People who experience TSW often have skin that has returned to its natural state without eczema before they stop treatment. Symptoms that may develop after ending treatment can include:

  • scaly, dry skin
  • thick, hardened skin
  • lesions
  • itching
  • discoloration
  • skin sensitivity
  • excessive sweating
  • burning and stinging

Other symptoms may include:


Researchers do not know what causes TSW. More research and data are necessary to determine the causes, the number of people who develop TSW, and how much topical steroid a person would need to use to develop the condition.

Researchers have found that people who use topical steroids over a long period of time, and those who use moderate to high strength topical steroids daily, are at higher risk of developing TSW. These people are also at risk of skin thinning.


Researchers have not developed a standard treatment for TSW. A doctor will typically advise a person to stop using the steroid medication and let their skin heal over time. The effectiveness of this strategy can vary among individuals.

A doctor may prescribe a course of oral steroids to help with TSW. They will gradually reduce the strength of these drugs throughout treatment.

Research suggests that a medication called dupilumab, which treats eczema and asthma, may help treat TSW, but more research is necessary. Additionally, the Food and Drug Administration (FDA) has not approved the medication for this use.

A person who experiences any symptoms of TSW should contact their doctor to rule out other causes and seek treatment. They should not stop taking or change how they use any medication their doctor has prescribed without discussing it with them first.

Someone with severe eczema symptoms may also contact a doctor to discuss treatment, as OTC treatments may not be effective. Eczema treatment can reduce the severity of symptoms, but there is no cure.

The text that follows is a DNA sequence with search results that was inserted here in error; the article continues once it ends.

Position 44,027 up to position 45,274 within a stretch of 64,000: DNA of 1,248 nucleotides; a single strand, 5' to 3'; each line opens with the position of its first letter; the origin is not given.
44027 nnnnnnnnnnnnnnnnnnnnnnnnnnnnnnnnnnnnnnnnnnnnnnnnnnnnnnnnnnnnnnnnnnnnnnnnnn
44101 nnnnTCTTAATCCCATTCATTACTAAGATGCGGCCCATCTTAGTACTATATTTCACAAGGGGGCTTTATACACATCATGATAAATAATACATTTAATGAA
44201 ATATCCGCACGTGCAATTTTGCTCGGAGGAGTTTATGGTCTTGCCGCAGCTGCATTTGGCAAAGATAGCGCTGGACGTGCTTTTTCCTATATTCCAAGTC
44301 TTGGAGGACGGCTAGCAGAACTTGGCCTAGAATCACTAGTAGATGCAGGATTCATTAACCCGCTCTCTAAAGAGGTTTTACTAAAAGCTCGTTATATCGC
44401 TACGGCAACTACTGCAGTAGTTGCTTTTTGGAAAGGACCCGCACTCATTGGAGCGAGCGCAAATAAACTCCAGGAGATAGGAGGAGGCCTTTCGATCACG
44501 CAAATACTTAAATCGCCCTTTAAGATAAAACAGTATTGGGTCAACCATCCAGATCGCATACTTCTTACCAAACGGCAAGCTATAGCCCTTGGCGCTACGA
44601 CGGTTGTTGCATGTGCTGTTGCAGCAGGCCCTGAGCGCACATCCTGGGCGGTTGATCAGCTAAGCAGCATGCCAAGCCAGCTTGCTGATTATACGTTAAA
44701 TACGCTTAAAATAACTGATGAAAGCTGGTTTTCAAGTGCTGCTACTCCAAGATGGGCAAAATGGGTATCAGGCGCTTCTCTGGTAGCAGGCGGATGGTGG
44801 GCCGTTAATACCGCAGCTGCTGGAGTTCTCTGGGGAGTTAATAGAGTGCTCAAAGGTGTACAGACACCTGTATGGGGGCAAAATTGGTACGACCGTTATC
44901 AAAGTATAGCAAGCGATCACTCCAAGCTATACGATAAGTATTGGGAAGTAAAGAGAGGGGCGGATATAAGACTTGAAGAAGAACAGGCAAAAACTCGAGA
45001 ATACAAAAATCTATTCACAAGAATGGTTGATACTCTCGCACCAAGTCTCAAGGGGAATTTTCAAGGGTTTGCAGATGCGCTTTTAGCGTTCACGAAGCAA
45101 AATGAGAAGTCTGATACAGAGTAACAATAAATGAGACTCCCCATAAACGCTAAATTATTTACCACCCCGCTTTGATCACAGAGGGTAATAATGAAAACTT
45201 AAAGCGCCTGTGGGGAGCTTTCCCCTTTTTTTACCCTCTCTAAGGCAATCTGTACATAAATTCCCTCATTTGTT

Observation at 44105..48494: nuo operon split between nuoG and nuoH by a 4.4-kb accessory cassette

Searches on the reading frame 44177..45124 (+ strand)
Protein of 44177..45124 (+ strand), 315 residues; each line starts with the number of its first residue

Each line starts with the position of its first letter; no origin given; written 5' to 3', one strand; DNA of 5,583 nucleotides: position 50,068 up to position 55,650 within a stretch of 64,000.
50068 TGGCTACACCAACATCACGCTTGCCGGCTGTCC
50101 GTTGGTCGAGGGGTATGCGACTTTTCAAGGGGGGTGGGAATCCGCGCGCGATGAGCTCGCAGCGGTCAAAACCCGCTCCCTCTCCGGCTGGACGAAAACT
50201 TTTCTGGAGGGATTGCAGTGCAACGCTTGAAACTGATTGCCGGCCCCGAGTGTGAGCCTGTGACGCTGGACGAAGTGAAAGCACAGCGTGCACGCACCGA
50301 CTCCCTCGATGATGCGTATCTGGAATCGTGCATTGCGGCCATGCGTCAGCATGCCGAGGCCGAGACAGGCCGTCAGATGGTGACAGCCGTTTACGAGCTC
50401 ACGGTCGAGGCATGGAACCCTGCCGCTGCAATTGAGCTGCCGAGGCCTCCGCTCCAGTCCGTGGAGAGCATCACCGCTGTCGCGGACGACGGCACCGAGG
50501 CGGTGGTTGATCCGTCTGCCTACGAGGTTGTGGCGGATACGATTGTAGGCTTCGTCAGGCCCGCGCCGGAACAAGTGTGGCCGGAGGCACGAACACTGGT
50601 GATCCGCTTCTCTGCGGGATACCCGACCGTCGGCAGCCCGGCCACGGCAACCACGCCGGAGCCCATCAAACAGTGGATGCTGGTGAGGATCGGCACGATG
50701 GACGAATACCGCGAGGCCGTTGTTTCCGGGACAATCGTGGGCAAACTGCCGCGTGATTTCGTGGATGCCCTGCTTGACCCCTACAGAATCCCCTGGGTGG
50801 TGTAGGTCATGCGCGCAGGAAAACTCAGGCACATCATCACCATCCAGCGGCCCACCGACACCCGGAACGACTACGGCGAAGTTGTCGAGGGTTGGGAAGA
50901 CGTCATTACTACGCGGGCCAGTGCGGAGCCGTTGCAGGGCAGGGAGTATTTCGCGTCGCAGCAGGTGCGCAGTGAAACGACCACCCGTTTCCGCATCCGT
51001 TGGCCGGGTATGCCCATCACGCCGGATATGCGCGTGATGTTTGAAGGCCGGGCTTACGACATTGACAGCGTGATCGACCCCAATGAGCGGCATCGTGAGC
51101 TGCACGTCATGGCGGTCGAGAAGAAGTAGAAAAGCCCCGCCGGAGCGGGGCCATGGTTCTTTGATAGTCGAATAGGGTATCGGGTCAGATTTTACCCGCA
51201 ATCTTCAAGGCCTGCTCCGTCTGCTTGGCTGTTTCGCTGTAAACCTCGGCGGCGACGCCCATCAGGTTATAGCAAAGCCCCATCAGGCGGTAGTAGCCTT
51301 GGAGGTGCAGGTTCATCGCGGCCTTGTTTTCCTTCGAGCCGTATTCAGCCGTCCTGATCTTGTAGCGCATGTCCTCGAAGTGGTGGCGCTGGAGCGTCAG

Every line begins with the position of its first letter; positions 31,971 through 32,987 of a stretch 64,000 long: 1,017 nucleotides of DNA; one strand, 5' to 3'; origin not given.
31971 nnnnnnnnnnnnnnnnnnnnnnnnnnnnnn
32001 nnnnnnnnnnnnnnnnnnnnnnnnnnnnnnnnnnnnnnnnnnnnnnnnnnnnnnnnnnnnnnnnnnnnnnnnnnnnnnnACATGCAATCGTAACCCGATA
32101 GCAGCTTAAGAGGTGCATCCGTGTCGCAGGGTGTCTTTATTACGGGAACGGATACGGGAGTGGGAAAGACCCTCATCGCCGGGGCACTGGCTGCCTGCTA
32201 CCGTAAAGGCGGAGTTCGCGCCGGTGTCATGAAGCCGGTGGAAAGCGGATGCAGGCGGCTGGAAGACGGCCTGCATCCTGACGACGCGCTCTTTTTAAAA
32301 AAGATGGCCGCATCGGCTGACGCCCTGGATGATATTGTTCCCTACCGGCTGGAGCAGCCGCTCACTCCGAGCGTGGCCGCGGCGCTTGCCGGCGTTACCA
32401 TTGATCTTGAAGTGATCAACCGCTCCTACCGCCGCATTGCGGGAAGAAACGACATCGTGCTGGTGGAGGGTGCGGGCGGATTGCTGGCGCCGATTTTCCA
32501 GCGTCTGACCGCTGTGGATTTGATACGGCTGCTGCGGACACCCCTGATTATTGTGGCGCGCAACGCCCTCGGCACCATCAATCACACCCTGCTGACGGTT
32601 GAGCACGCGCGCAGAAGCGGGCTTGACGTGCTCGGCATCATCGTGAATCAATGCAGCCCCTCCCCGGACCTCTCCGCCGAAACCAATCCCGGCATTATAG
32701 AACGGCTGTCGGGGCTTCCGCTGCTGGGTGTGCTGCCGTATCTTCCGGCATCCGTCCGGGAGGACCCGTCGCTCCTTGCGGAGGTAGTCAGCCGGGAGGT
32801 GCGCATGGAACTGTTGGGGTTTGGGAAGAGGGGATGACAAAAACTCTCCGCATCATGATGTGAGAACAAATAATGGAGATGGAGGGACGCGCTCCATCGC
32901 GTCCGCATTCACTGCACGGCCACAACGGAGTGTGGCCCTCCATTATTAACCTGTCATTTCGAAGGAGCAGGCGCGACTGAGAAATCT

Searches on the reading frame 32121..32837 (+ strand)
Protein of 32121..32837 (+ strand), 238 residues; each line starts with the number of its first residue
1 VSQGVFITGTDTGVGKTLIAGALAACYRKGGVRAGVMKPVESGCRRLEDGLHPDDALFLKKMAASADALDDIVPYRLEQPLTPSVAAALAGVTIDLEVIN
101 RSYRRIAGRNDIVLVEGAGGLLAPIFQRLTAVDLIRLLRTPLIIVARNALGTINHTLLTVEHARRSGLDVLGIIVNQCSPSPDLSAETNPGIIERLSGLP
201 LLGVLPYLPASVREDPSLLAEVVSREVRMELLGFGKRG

People who are experiencing pain or discomfort that interferes with their day-to-day life or sleep schedule should speak with a doctor.

Below are some of the most common questions about TSW and eczema.

How common is topical steroid withdrawal in people with eczema?

Experts do not know exactly how many people develop TSW or what percentage of people who use topical steroids develop the condition. Researchers believe it occurs in rare cases.

How long does topical steroid withdrawal last?

People can experience TSW for different amounts of time. The withdrawal symptoms may last from days to years, and a person’s skin may take from weeks to years to return to its usual state.

Does topical steroid withdrawal go away?

Yes, TSW can go away if a person stops using topical steroids completely and permanently. However, a person should not stop using topical steroids without consulting a doctor.

Topical steroids are a common treatment for eczema. They range in strength and are available in various forms, including creams, lotions, gels, and ointments. Mild topical steroids are available OTC, and a doctor can prescribe higher potency treatments.

People who use moderate to high strength topical steroids daily, or use topical steroids over a long period of time, are at greater risk of developing TSW. Symptoms may include itching, burning, lesions, and insomnia.

Researchers do not know what the exact causes of TSW are. People are at lower risk of developing TSW when they use low concentration topical steroids over a short time period.